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Markward Kayser, the owner of Eco-Mobility.de is catching the next wave.  What we have here folks, are visions of the future.  Some of his bikes are his own custom frames, others represent the cutting edge of Ebike development.  Mark loves to take a customer’s vision and bring it to life in real steel.  He also has a penchant for eye-bulgingly fast machines in search of a new kind of tire, somewhere between bicycle and motorcycle.

More pics after the break. Continue reading

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Bike Of The Week: Bike-O-Licious

Photo Courtesy of Karen Harbaugh

We found this tasty example of an urban moped in Sittard, NL.  Mopeds may have faded from the scene in the US, but they are still popular in bike-friendly Europe.

This particular moped is a Sachs Saxonette Luxus.  The 30cc engine produces 200W output to assist the pedal pusher.  Combine that with a 1.5 liter gas tank, and I’m guessing it is good for 50-60 miles per refill.  This model also has the optional cast rear wheel.  Low maintenance, but more weight.  Fortunately, we don’t have many hills in these here parts!  Throw on a set of panniers and its off to the market, or work, or…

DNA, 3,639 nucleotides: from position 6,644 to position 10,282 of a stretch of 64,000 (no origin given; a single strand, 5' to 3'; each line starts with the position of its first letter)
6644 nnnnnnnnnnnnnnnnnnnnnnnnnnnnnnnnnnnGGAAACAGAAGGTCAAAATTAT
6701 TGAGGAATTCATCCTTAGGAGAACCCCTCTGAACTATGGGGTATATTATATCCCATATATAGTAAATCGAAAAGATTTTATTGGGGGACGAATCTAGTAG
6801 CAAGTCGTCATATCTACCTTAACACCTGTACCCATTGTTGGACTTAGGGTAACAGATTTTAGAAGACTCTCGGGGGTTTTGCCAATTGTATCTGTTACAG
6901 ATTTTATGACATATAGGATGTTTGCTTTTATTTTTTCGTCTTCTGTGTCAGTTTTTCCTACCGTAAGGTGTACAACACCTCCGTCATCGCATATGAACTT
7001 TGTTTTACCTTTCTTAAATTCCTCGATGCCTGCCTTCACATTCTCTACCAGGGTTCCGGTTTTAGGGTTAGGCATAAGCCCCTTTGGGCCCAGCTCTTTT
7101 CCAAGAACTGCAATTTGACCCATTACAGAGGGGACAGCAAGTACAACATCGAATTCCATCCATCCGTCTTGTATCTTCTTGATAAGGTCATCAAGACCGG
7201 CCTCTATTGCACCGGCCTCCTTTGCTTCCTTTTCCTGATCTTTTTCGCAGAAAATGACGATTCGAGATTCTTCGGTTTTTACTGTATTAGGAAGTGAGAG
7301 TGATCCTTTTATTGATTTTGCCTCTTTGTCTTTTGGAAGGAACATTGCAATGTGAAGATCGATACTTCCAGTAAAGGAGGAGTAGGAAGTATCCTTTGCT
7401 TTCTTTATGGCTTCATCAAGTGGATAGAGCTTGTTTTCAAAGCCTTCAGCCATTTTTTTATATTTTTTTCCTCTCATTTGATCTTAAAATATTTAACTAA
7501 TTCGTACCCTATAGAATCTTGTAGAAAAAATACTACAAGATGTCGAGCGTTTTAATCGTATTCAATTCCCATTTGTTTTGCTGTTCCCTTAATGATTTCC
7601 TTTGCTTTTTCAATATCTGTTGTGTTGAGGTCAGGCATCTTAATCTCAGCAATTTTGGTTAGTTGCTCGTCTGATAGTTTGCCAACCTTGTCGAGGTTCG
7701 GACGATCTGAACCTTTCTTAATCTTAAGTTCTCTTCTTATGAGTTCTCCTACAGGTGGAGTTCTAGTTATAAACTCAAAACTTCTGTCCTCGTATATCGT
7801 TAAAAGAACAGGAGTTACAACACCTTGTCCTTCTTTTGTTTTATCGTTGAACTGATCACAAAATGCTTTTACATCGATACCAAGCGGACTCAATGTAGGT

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Perspectives On Urban Biking

All fixed set patterns are incapable of adaptability or pliability. The truth is outside of all fixed patterns. – Bruce Lee

If you want to get inside the European cycling mindset, a good place to start is this short “documentary” about urban cycling in Copenhagen (Warning:  HD vid takes time to load.  Start play, then pause.  Go make breakfast, then resume.).  I use the term documentary loosely, as this is more accurately an advocacy piece.  Nonetheless, it captures the spirit and spectacle of urban biking at it’s European best.